Tuesday, April 21, 2009
Unfortunately we are going to have to postpone the speakers network meeting originally planned for Wednesday 22 April.
I am pleased to say that we have been doing some work behind the scenes to prepare new speakers presentations and also plan to review the objectives and processes for the speakers network in NSW - a big thanks to John Pickup and our two Community Campaign interns, Kat and Danie, for their work on this and the work that is to come.
We will be in touch very soon with a new meeting time. Any questions please feel free to give me a call.
m: 0431 481 038
Monday, April 20, 2009
Monday - Woden, Gungahlin, Epping, Beecroft
Tuesday - Woden, Gungahlin, Broadway, Gladesville
Wednesday - Woden, Gungahlin, Gordon, Milsons Point
Thursday - Woden, Gungahlin, CBD (Liverpool St/Park St)
Friday - Woden, Gungahlin, CBD (Farrer Place/Australia Square)
Thursday, April 16, 2009
Send them in to Jenny Leong at the NSW Action Centre 79 Myrtle St, Chippendale, NSW 2008
If you have misplaced the original form just email or call us and we will email a new copy to you!
Tuesday, April 14, 2009
inform you of the current Australian human rights framework and gaps, encourage your participation — your story is important, and enable you to contribute a submission to the Consultation.
Wednesday 29 April, 10.30am - 12.30pm
Level 1, 280 Pitt St, Sydney (nearest cross street - Bathurst St)
March saw a packed agenda for the Branch Committee. As well as the usual items regarding event approvals and President and Treasurer's Reports, we spent time following up on our January Planning meeting and further refining our goals for the coming year.
In particular, the Branch Committee is keen to engage with local groups more, and each group has now been assigned a "buddy" on the Branch Committee, who by now has been in contact with them. This aims to have a point of communication for groups and their convenors, and to keep groups up to date with current campaigns.
The Branch Committee has also made plans to "hit the road" for some coming meetings, and to visit different areas of our region. Watch this space for where we're headed and when, and what activities we have planned for our visits!
Thursday, April 9, 2009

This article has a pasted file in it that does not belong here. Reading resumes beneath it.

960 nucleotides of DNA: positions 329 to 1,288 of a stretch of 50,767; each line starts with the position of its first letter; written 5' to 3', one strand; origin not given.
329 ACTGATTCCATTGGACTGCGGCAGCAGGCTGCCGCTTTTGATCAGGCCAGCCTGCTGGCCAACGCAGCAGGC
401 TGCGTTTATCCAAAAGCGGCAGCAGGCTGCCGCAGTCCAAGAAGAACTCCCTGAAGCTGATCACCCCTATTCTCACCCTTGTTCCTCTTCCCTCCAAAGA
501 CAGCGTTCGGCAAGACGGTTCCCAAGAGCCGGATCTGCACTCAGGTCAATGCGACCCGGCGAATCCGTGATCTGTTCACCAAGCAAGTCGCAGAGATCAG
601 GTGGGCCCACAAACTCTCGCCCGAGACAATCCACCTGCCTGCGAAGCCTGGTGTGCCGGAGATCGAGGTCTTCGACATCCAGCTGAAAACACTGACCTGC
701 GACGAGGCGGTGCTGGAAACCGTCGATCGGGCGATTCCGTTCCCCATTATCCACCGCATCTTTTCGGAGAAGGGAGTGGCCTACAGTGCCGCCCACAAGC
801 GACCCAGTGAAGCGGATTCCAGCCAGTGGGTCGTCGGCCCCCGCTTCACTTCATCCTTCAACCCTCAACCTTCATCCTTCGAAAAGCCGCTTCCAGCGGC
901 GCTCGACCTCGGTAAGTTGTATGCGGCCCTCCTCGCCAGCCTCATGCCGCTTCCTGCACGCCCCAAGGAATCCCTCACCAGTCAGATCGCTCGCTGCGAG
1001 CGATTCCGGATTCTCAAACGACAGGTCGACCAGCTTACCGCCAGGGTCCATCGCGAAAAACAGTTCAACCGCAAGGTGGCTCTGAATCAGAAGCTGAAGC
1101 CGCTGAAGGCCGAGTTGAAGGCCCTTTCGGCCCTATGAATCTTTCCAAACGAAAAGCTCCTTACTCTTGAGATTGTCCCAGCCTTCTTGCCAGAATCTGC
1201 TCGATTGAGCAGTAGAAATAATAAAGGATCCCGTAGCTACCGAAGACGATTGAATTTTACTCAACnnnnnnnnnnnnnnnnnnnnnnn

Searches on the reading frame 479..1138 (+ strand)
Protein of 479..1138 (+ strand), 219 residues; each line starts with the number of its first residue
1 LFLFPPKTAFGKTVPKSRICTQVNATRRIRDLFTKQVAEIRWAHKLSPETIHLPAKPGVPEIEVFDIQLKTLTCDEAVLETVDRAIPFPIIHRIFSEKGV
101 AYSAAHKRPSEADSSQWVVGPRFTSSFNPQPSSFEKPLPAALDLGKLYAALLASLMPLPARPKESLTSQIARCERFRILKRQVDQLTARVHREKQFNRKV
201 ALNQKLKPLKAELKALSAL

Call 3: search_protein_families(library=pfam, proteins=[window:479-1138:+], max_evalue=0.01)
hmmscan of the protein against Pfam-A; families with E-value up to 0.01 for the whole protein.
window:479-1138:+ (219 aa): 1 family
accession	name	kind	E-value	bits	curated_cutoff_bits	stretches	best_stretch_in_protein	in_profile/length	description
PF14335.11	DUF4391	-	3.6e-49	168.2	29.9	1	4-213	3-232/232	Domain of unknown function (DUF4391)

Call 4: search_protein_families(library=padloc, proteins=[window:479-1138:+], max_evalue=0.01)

As an immigrant from the Philippines, I have seen what adverse effects violations of human rights can have. Originally from a Financial Services background, I would like to utilise my skills within an organisation, such as Amnesty International, which fights against such violations. I look forward to gaining exposure and experience within this internship, and hopefully to make a contribution as well!
Monday - Public Holiday
Tuesday - CBD (Barrack St/Wynyard St/York St), Wollongong Central, Corrimal
Wednesday - Marrickville, Newtown, Wollongong Central, Corrimal
Thursday - Neutral Bay, Mosman, Wollongong Central, Corrimal
Friday - Randwick, CBD (King St), Wollongong Central, Corrimal
Wednesday, April 8, 2009
The Chinese authorities have consistently failed to bring those responsible for these serious human rights violations to justice and have suppressed attempts to mark the anniversary of the crackdown. Public debate and discussion of the events is banned, and those seeking justice for the victims and their families have suffered police harassment, arbitrary detention and sometimes imprisonment.
The government has refused to hold a public inquiry into the events of 4 June 1989, despite international appeals. No independent investigation has been carried out, and no one has been brought to justice for their role in the crackdown.
Amnesty International is calling for the immediate and unconditional release of those still imprisoned in connection with the 1989 protests, and for a full and impartial inquiry into the events on 3-4 June 1989, with a view to bringing the perpetrators to justice and providing compensation to the victims and their families.
What is a Tiananmen Rose action?
Years after the Tiananmen Square crackdown, an anonymous Chinese student who participated in the 1989 demonstrations posted a message on the internet explaining her ritual of gathering a bouquet of six white and four red roses each year to mark the anniversary of Tiananmen Square. She wrote of her hope that one day she would be able place such a bouquet in Tiananmen Square, to publicly commemorate the victims without risking reprisals from the authorities.